Johnsen says the budget for the project remains around $930 million.

Previewing the 2019-20 Minnesota Wild

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(The 2019-20 NHL season is almost here so it’s time to look at all 31 teams. We’ll be breaking down strengths and weaknesses, looking at whether teams are better or worse this season and more!)

Better or worse: If we are comparing the Wild right now to where they were at the beginning of the 2018-19 season it would be difficult to argue that they are better following the in-season trades of Nino Niederreiter, Mikael Granlund, and Charlie Coyle. But if we are comparing them to where they were at the end of the 2018-19 season they might be a little better. Mats Zuccarello is another big-money player on the wrong side of 30, but he is still good. Mikko Koivu and Matthew Dumba are returning after missing significant portions of the 2018-19 season. There is also some potential with younger players to maybe take a step forward. The important question is whether or not those improvements are enough to get them back in the playoffs and help them return to contention in the Western Conference.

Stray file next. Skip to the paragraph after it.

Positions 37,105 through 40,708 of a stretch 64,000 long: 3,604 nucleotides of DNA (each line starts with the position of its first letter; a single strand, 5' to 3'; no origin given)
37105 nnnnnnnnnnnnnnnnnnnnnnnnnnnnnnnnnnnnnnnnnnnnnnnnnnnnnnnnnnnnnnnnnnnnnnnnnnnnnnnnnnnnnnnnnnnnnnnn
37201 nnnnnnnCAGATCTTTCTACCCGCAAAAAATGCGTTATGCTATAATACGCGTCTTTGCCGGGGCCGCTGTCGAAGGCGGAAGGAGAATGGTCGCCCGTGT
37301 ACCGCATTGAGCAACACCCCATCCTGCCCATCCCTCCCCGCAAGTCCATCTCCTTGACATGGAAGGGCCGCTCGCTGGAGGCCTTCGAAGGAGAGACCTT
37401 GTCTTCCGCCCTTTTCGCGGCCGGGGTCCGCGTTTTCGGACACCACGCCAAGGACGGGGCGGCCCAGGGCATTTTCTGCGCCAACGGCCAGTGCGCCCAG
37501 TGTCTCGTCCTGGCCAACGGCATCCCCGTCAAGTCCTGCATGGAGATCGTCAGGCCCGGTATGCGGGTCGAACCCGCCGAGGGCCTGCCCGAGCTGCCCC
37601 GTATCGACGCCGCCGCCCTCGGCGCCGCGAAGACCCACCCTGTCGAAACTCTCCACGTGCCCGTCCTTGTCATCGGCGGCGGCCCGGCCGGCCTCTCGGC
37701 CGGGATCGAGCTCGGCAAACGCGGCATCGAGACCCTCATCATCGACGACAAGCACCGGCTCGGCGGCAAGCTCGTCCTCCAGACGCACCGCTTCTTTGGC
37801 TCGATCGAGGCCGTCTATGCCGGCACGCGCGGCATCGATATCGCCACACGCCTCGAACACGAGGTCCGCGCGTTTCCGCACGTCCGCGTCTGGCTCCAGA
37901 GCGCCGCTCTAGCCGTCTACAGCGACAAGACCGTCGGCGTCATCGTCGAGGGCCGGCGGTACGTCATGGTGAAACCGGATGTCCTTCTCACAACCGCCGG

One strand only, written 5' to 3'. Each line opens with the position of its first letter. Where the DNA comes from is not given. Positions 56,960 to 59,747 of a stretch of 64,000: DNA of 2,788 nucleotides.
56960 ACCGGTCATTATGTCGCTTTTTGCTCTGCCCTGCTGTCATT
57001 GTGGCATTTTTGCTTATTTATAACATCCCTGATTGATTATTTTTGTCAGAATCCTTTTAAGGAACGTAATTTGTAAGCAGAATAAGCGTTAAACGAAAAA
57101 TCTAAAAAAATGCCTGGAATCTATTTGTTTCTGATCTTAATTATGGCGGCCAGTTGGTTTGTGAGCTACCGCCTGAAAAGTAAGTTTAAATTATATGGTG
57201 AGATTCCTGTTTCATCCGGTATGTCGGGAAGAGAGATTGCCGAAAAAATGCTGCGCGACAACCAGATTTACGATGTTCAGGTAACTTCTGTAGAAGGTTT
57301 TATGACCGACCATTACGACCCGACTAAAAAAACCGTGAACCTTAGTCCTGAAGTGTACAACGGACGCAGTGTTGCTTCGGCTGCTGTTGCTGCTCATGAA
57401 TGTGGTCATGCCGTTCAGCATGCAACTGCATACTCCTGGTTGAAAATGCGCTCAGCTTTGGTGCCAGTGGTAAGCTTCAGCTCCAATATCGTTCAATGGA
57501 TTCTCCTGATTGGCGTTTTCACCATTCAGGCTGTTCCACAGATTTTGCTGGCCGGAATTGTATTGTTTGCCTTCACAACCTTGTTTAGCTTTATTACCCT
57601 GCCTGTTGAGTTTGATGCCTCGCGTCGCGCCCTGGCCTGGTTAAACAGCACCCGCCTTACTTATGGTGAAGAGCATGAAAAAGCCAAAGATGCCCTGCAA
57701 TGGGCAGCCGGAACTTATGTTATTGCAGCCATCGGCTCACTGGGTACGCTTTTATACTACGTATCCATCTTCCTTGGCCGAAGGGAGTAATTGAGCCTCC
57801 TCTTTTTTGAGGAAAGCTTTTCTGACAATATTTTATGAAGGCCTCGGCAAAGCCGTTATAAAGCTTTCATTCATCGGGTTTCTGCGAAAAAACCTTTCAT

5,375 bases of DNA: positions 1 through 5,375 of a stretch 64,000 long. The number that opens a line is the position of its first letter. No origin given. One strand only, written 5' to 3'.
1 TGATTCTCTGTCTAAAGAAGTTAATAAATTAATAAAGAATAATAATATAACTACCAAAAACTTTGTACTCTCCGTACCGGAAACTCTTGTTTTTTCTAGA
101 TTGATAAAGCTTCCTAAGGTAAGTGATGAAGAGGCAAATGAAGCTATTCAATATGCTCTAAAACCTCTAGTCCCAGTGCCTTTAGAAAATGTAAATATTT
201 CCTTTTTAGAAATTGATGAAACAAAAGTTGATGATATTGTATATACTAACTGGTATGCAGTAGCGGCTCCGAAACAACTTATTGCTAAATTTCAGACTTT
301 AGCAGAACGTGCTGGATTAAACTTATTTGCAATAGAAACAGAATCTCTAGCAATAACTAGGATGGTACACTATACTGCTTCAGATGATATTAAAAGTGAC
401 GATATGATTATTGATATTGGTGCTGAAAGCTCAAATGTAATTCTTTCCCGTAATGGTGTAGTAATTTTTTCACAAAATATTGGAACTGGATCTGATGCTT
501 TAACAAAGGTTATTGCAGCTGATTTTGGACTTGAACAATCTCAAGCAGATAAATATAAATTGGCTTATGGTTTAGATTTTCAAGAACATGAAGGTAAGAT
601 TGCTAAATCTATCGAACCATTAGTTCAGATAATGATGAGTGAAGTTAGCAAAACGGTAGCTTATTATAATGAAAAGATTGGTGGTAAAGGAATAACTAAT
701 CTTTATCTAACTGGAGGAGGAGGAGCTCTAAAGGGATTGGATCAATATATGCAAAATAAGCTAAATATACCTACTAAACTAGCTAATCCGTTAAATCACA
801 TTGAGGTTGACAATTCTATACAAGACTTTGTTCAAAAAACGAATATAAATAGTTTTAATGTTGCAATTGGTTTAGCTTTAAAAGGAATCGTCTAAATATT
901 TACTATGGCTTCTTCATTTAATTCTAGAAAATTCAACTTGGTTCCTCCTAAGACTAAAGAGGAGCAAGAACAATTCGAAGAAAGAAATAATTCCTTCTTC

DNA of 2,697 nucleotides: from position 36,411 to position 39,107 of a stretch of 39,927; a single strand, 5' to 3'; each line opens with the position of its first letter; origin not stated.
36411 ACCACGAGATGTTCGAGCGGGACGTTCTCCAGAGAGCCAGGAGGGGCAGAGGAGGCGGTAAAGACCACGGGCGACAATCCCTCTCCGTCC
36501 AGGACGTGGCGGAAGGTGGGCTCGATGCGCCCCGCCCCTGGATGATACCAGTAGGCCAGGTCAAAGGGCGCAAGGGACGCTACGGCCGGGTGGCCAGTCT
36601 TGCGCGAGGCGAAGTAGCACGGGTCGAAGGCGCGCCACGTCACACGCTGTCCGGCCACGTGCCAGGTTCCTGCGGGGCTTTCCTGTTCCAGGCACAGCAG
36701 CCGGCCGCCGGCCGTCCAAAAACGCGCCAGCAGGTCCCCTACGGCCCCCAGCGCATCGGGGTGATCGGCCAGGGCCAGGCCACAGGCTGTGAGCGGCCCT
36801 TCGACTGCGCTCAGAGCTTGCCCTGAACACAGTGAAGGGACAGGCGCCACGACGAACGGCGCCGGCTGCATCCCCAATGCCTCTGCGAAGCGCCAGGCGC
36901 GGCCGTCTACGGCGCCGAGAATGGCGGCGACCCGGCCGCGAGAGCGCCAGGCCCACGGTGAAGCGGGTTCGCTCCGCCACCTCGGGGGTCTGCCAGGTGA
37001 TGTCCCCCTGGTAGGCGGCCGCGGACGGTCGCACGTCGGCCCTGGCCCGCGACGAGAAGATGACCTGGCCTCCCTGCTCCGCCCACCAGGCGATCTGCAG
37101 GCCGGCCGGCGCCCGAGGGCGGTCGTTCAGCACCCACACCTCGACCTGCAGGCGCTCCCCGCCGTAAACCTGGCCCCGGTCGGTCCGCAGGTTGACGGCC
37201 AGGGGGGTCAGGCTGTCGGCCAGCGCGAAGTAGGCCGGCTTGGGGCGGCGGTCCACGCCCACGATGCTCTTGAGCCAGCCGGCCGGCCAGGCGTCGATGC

Strengths: The top half of their defense is really good with Ryan Suter, Jared Spurgeon, and Dumba leading the way. Suter is the biggest name and the one that gets most of the attention because he never seems to leave the ice, but don’t overlook the other two. Spurgeon just signed a seven-year contract extension to remain with the team and has been a criminally underrated player for most of his career. Dumba, meanwhile, brings a ton of offensive potential from the blue line and was in the middle of a breakout season until an injury sustained in a fight sidelined him for most of the season. Behind them they have an above average goalie in Devan Dubnyk serving as the last line of defense. When he is on his game, he can carry the team and has been one of the league’s most productive goalies since joining the team in them middle of the 2014-15 season.